The mixer wagon is the second most-used piece of machinery on dairy units, so it’s vital to ensure it’s working efficiently. How can producers check, and what regular maintenance is essential?
TEXT PHIL EADES & RACHAEL PORTER
A typical feeder wagon on a 200-cow unit, mixing 45kg freshweight of a diet per cow per day for a 200-day housed period will handle close to 2,000 tonnes of feed per winter. And producers, quite rightly, need and expect it to work consistently and accurately to mix the correct ration. But Promar consultant Jonathan Hill says many feeder wagons are failing to operate at maximum efficiency and urges producers to invest time in improving feeder operation.
Check knives: excessive wear reduces chopping and mixing performance
“Like any machine, feeder wagons must be well-maintained, properly calibrated and used correctly. If any of these three is not 100% right then performance will suffer.”
He says the starting point is good maintenance is making sure the knives are correctly fitted and in good condition. It is important the operator knows how many knives should be fitted and what the signs of excessive wear are. Sharp knives chop the diet effectively and ensure a homogeneous mix. Once they start to lose their edge the quality of mix and the chop length will decline. The knives at the bottom will often wear out more quickly as considerable pressure is placed on them. Mr Hill says sharp knives require less power to deliver a mix and can help reduce mixing times.
“Take the time to check the knives regularly and replace as needed to keep the feeder working well. Also regularly clean the feeder out to remove stale feed.
“Calibration is also crucial to make sure ingredients are added correctly. With high feed costs, it is more important than ever to make sure cows get the amount they need. Weigher inaccuracies are often the cause of diets not feeding as expected. I would recommend calibrating the feeder once a month.”
Mr Hill says that correct operation is also essential. He says it’s not uncommon to hear cows don’t milk as well on the day the usual feeder wagon driver isn’t working. “Anyone tasked with feeding cows needs to follow a standard procedure to ensure consistent feed is supplied. Feeds need to be added in the correct order for the type of feeders and mixing times need to be adhered to. Feeding cows is not a job that can be rushed. Overfilling is a common problem and the cause of poor mixing. Feeder wagons have a stated capacity for a reason so don’t exceed it. Make sure you have sufficient PTO power, as running with a smaller tractor or reduced RPM to save costs is a false economy. Mr Hill adds if the feeder wagon is well maintained, correctly calibrated and used correctly it will work more consistently and efficiently, helping improve performance and reduce costs.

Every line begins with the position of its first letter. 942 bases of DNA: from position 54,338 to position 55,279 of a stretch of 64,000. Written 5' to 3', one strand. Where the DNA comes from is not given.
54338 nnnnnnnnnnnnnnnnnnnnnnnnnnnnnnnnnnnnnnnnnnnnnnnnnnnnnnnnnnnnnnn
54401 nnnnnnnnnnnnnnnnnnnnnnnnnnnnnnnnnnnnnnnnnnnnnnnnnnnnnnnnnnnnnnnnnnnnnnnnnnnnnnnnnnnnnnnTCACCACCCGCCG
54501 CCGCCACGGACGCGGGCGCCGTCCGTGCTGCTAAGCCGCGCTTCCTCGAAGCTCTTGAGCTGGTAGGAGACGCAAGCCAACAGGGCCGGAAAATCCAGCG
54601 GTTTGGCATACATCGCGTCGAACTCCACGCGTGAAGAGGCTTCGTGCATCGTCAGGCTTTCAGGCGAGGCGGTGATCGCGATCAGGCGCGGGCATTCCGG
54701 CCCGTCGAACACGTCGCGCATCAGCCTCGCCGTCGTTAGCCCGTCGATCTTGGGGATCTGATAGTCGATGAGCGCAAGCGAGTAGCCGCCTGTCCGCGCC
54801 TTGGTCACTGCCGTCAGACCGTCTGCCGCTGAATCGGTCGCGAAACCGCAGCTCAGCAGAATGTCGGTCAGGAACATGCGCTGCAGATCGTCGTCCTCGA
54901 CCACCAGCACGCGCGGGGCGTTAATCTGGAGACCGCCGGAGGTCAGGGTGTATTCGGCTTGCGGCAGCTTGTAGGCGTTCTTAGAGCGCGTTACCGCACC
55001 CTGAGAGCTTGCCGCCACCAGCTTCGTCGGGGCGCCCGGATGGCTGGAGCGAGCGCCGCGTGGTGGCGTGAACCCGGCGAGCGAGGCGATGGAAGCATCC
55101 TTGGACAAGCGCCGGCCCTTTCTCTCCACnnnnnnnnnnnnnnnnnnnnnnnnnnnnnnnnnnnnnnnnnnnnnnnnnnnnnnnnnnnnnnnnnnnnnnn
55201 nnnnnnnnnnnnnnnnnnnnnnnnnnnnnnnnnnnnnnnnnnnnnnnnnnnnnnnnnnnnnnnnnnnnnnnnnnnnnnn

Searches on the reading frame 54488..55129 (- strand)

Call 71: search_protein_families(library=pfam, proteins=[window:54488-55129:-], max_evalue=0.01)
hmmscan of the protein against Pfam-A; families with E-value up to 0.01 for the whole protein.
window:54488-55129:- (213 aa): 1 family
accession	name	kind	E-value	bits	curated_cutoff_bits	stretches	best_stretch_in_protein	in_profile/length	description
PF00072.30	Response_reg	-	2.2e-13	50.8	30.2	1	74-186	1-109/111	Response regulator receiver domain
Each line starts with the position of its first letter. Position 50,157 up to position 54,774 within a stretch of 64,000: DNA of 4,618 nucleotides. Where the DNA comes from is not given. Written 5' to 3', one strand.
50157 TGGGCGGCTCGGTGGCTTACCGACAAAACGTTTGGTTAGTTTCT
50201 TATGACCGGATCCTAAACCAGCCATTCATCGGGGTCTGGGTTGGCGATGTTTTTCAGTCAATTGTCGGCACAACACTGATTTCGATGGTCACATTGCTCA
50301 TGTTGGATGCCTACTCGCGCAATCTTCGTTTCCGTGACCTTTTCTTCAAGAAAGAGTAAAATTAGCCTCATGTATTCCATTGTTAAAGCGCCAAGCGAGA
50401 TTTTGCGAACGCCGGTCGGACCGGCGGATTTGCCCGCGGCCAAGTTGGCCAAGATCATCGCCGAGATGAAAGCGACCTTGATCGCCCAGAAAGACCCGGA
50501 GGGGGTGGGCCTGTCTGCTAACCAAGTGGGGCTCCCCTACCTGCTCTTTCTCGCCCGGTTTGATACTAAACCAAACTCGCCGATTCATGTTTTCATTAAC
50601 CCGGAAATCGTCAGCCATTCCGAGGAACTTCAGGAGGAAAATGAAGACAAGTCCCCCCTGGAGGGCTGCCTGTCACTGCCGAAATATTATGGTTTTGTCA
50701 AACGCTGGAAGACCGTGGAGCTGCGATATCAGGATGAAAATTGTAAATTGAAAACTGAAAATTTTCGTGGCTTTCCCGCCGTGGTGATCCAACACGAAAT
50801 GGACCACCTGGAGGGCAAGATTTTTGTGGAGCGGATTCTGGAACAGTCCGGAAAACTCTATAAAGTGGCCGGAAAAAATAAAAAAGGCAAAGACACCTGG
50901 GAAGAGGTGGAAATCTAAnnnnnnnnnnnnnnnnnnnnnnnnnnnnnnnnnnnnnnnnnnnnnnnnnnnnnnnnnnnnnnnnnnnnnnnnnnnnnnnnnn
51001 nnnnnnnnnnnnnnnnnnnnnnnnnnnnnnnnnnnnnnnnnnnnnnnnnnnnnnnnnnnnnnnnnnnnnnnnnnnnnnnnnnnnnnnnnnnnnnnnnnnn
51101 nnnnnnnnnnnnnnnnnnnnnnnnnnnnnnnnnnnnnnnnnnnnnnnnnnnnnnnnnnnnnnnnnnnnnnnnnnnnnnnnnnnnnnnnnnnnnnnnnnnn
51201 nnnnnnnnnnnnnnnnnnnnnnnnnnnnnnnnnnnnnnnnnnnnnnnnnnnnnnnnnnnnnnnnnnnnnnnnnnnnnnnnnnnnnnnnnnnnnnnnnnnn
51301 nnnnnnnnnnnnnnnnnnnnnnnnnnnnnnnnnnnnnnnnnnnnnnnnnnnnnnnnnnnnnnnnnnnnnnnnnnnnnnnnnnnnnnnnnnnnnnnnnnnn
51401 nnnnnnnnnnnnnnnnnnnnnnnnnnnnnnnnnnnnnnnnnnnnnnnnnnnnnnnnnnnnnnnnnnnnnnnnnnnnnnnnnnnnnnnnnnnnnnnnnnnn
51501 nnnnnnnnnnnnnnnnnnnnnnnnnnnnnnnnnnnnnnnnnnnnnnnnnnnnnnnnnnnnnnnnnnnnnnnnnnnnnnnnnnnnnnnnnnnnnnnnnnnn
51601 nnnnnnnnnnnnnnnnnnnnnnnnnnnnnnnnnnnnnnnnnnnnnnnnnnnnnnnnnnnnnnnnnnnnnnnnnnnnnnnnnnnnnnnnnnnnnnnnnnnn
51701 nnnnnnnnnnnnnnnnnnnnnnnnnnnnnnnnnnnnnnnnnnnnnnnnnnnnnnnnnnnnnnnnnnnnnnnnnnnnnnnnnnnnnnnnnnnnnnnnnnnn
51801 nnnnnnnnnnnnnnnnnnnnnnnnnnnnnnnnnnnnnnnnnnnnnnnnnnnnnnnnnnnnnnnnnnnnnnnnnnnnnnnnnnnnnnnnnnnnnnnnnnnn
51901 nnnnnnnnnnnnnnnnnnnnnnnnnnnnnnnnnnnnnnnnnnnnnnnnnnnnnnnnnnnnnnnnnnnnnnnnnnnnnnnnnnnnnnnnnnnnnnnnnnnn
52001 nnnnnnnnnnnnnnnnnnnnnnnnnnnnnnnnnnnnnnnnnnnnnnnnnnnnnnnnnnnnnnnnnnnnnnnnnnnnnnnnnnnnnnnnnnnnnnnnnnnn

Massey Feeds’ Dai Lewis says inefficient feeder wagon operation can result in inconsistent and under-performance. “If the feeds are not mixed evenly there is a risk of uneven distribution of concentrates. On one unit I visited, most of the straights were distributed at the start of the run, leading to all the cows fighting to eat across a short feed face because they were after the straights ahead of the forage.
“This increased the risk of acidosis in those cows, while others will be consuming a lower energy diet and will either lose milk or body condition.”
A key objective of a TMR diet is to help improve rumen health by reducing fluctuations in rumen pH, typically caused by irregular supply of carbohydrates. If the diet is not mixed and fed out correctly it will impact rumen health, leading to reduced yields and falls in milk protein and butterfat. Over-mixing, in particular, can compromise diet structure.